There are a bunch of threads here on hearth where people documented their kiln results...some of them quite in depth and well done...I would tend to want to follows in the steps of someone has already graduated from the school of hard knocks, and not someone who is still finding their way. (like I said, I only read the first part of that article, personally, I have better things to do then read a self appointed social media "expert")
 
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neverbilly

Member
Dec 27, 2015
118
Louisiana, USA
The main thing to get your wood dry by October is going to be get it split, get it stacked off the ground (I like pallets up on cinder blocks for the money), and get it top covered. Once it is split, stacked and top covered it will start drying.

Play with it at your local place. Black tarp, blue tarp, clear plastic, try some different stuff. One eye opener for me (at my house) was putting a layer of plastic on the top of the pallet before I stacked wood on top of the plastic on top of the pallet, then top covered like the rest of my stacks that year. You can't really start playing with it until you have it at least split and a place to stack it.

The thing about clear plastic is it lets UV light through. UV passes through clear things like the earth's atmosphere unchanged, but when it hits an opaque thing like your forehead or a barn it turns into heat - infrared radiation. Using clear plastic lets UV from the sun through the clear membrane so it heats the wood directly. A black sheet of plastic will get plenty hot, and the air trapped under it will warm up, and that will cause the wood in there to eventually warm up to, but under clear plastic the wood gets zapped directly by the incoming sunbeams.
Why do you put pallets on cinder blocks? Why not just on top the pallets? I suppose more circulation underneath.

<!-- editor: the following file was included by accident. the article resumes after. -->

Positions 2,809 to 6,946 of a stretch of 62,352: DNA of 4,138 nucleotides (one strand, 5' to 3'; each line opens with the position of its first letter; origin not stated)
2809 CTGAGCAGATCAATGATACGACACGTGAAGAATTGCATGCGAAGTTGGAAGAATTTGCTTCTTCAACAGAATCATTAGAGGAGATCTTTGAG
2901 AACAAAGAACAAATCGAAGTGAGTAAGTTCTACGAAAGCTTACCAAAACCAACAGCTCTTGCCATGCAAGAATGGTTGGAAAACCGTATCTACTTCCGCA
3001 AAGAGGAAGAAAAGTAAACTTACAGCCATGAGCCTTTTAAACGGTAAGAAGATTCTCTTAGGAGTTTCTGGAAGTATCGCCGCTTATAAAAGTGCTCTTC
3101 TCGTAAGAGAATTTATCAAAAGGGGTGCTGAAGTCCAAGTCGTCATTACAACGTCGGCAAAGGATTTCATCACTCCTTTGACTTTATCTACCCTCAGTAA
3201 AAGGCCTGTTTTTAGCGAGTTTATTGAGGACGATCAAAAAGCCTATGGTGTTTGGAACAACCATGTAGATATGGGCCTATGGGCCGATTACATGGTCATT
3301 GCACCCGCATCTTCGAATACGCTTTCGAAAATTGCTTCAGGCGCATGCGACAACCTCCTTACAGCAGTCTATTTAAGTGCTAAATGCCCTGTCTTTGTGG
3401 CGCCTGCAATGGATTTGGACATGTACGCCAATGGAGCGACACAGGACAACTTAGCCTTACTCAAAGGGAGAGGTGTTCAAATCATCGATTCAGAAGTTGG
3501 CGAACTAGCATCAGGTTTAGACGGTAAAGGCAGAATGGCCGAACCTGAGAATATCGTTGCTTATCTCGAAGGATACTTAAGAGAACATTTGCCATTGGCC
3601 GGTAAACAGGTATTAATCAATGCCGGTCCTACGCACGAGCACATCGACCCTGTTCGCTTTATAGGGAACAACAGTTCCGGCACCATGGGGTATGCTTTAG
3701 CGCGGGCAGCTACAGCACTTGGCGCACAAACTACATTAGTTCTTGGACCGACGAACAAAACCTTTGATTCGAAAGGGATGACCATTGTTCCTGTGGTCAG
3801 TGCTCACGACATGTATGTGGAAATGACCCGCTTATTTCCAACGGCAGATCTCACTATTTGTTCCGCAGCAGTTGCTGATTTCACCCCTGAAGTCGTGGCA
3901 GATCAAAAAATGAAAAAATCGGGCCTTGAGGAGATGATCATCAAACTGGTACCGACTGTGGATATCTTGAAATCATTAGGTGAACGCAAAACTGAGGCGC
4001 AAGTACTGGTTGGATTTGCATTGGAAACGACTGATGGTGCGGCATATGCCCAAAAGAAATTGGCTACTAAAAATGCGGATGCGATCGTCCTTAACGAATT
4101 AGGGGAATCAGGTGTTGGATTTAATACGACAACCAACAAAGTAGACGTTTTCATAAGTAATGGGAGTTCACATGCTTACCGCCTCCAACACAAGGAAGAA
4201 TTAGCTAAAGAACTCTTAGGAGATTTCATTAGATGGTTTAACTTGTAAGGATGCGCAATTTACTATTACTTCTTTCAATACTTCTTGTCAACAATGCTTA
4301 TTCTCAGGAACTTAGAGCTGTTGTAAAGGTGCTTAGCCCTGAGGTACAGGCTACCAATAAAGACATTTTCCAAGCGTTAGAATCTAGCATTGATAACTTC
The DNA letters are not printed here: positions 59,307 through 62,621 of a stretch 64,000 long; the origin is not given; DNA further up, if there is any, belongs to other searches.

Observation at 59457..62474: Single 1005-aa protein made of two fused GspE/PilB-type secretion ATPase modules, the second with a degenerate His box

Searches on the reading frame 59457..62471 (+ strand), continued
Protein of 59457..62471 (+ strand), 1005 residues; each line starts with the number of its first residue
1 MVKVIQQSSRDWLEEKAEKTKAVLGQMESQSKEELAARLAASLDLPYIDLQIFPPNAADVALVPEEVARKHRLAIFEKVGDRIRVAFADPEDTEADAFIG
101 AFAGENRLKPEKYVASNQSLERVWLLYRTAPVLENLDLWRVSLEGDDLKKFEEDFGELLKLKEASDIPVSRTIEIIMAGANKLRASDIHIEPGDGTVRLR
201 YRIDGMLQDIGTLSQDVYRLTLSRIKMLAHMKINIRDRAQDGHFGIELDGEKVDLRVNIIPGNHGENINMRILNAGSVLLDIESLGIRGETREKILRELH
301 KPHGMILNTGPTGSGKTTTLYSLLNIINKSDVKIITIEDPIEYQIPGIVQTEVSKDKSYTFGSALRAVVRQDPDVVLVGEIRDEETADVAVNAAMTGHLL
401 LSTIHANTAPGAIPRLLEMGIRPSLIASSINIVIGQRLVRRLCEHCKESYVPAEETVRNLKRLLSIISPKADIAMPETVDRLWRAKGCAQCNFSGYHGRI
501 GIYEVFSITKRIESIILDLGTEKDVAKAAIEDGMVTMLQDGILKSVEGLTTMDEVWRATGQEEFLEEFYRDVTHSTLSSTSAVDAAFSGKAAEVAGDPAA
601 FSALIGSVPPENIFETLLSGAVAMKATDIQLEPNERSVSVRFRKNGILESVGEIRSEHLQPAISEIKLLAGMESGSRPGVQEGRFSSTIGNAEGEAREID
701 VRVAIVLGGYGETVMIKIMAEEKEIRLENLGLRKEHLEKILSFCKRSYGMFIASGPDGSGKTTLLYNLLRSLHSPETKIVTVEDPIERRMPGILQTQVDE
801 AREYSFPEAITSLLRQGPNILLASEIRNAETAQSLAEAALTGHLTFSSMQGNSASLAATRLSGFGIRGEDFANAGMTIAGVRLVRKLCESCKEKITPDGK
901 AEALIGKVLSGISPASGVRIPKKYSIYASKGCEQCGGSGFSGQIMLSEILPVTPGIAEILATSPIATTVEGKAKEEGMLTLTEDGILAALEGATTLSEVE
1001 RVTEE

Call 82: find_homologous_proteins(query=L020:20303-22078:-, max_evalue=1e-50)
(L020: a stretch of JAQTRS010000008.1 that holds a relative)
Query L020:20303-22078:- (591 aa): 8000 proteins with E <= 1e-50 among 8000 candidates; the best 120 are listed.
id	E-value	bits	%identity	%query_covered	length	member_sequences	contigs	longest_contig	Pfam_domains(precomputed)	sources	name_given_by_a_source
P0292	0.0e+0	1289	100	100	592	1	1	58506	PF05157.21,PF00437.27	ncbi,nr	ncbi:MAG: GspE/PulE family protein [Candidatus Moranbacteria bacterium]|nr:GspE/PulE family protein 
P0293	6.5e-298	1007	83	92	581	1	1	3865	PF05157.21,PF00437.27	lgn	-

Poindexter

Minister of Fire
Jun 28, 2014
2,177
Fairbanks, Alaska
Why do you put pallets on cinder blocks? Why not just on top the pallets? I suppose more circulation underneath.
Local to me it works best. When we get rain, it rains hard and long. I fiddled with pallets and tarps for years before I built my kilns, my best results (at my house) was cinderblocks, pallets on them, then a plastic sheet covering the pallet, then stack the wood, then top cover.

I built my kilns to stand on the already established cinder blocks.

Part of it is splash zone. Wood close to the ground gets splashed on by subsequent rain drops hitting the puddles and the wood struggles to get dry. Plus it gets dirt on the wood that has to be carried into the house and takes up space in the firebox, and then get carried back out of the house in the ash bucket. No thanks.

The other, I think local to me, is when the sun comes back out and hits the water saturated dirt, a lot of that "ground water" gets re-evaporated into the air. I can see it sometimes if we have a hard rain over night and then bright sun first thing in the morning. It looks like fog rising out of the ground, no stuff.

Bottom line, it works for me at this address.
 

hearth_heat

New Member
Jun 19, 2020
9
Piedmont, NC
Local to me it works best. When we get rain, it rains hard and long. I fiddled with pallets and tarps for years before I built my kilns, my best results (at my house) was cinderblocks, pallets on them, then a plastic sheet covering the pallet, then stack the wood, then top cover.
But you're up in Alaska, right? With an extremely short summer and tons of ground water at that time. Pallets on cinder-blocks with plastic beneath the wood is essential for you.
 

hearth_heat

New Member
Jun 19, 2020
9
Piedmont, NC
Dunno about the kiln aspect, I didn't read on past the beginning where they are very obviously amateur level firewood stackers...never seen anyone try to crib the corners/ends of a firewood stack with rounds before. To me, it makes the rest of the info suspect.
There are a bunch of threads here on hearth where people documented their kiln results...some of them quite in depth and well done...I would tend to want to follows in the steps of someone has already graduated from the school of hard knocks, and not someone who is still finding their way. (like I said, I only read the first part of that article, personally, I have better things to do then read a self appointed social media "expert")
If you'd read a bit further and you'd see he's got thermal and air-flow readings from sensors he put in that stack. VERY convincing.